I was expected, then, to enforce that. In other words, I had to force him to stay seated on that potty.
Even at 21 years old, I knew this was a bad idea: making toilet training such an issue, and at such an early age. And he ended up sitting there, sometimes, for an hour.
Within a day or two, Sophie, some sort of amateur shrink, decided that the reason he wasn’t peeing on schedule was that he perceived my arrival as a threat; that I was trying to replace his mother in some way.
So, she announced, she would take care of him, and I would work in the restaurant instead.
My fourth mistake
I agreed, since the restaurant seemed such a pleasant place. And it was: it was popular and people were friendly and very interested in this French-speaking American who’d appeared in their midst.
The problem was the work. My free time from noon till 4:00 never materialized.
Starting at about eight in the morning, I was expected to work all day. I peeled the potatoes first, but soon the lunch crowd started coming in. I waited tables, but also bussed them and did kitchen work. In the lull after the lunch rush, we took about a half-hour to sit outside and eat lunch, enjoying the midday sun (warm despite it being mid-winter). Lunch still involved day-old bread left over from the restaurant, though, and there was no lingering. Back to work we went because the dinner rush started early. Sophie joined us as soon as she’d put the kid to bed.
Each evening, at about 10 o’clock, I would announce that I was going to bed. Waiting tables wasn’t a bad job, but by that time I’d been working literally all day. So had they, for that matter.
They would scowl at me, but accepted it. At this point the worst of the dinner rush was over, though there would still be people there till as late as midnight.
Another thing: people left me tips at this restaurant, but Emil said they pooled their tips. I was the only employee, yet I never saw my third of the cash; Sophie and Emil took it all.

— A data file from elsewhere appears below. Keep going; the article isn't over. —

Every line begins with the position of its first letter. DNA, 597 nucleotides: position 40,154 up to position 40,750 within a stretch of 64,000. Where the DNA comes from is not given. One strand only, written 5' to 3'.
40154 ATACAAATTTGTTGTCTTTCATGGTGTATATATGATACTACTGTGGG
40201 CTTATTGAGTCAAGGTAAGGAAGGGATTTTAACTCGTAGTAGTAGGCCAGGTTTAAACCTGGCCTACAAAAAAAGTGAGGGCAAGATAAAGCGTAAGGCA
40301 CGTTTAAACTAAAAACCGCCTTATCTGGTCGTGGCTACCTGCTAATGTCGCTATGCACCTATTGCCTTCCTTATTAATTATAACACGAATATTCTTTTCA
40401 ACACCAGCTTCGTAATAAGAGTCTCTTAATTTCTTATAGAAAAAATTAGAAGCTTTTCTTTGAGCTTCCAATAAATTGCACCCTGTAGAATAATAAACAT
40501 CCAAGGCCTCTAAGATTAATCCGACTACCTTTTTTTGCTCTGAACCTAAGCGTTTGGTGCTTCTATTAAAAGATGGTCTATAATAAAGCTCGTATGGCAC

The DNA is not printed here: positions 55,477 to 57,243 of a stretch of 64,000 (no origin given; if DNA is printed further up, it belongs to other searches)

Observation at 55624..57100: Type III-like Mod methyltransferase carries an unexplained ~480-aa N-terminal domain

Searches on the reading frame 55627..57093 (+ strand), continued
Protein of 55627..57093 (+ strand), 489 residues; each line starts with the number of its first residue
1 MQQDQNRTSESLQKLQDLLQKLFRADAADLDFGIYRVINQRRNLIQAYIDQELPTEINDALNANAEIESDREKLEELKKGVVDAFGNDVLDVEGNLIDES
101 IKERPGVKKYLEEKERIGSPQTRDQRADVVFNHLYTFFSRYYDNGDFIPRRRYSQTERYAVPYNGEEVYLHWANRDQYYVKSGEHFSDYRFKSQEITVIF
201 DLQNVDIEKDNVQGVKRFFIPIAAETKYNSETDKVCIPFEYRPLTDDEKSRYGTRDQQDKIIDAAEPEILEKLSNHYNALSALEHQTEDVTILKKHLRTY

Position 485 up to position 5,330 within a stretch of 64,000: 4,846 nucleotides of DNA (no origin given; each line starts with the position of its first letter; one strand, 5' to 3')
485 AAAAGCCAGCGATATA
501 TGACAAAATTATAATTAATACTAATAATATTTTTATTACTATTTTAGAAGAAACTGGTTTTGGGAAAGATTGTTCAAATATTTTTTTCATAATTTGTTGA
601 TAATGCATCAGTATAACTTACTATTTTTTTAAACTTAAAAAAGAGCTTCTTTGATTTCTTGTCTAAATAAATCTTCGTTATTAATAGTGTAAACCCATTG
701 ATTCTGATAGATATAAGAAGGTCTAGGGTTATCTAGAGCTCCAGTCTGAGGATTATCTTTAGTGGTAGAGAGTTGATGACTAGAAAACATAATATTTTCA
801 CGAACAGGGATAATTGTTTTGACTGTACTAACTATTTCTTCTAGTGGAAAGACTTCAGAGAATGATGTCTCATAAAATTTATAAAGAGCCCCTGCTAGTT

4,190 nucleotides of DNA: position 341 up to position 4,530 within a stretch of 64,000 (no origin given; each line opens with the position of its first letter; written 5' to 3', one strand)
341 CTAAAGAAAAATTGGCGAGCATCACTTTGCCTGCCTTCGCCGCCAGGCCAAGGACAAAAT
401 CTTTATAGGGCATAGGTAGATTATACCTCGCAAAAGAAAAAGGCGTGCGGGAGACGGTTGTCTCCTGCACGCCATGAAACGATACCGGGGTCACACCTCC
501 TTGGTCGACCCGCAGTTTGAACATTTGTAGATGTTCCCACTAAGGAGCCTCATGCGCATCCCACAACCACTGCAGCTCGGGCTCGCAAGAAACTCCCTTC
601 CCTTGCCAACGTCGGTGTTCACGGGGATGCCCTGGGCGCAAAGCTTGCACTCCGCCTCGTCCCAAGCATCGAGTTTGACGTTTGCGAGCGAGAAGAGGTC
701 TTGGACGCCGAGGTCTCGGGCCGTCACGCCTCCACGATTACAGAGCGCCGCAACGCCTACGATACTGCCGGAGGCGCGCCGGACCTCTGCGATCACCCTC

Within a couple of days, I expressed an interest in learning to ski, so they arranged ski lessons for me. That got me an hour and a half off in the middle of the afternoon, in the time when I should have gotten four hours free.
As you can see, this was a ridiculous situation: I was working from 8 in the morning till 10 at night, with only about a half hour off for each meal and one hour for the ski lesson. And this was every single day, because the restaurant never closed. I was only being paid a pittance in spending money, which I had no free time to spend, plus room (if you could call it that) and board (What I wouldn’t have given to eat some fresh French bread!). At the restaurant, I met all sorts of interesting, fun young people who were interested in me as well, but I could never spend any time with them because of my long working hours.
My best decision
It lasted about a week before I quit. It wasn’t what I expected or wanted, and I felt exploited. Their response? “But our last au pair was fine with it!” There were plenty of young people I’d met in the restaurant who would have been able to work in that restaurant. The only problem was this couple’s unwillingness to pay anyone a living wage. I wasn’t even getting the legal au pair wage.
Within a week, I had found a much better job in Lyon, with a great family who made me feel welcome and even taught me to cook.
So my first solo trip started out badly, but ended well. How was your first solo trip? [tweetthis]How was your first #solo trip? #travel[/tweetthis]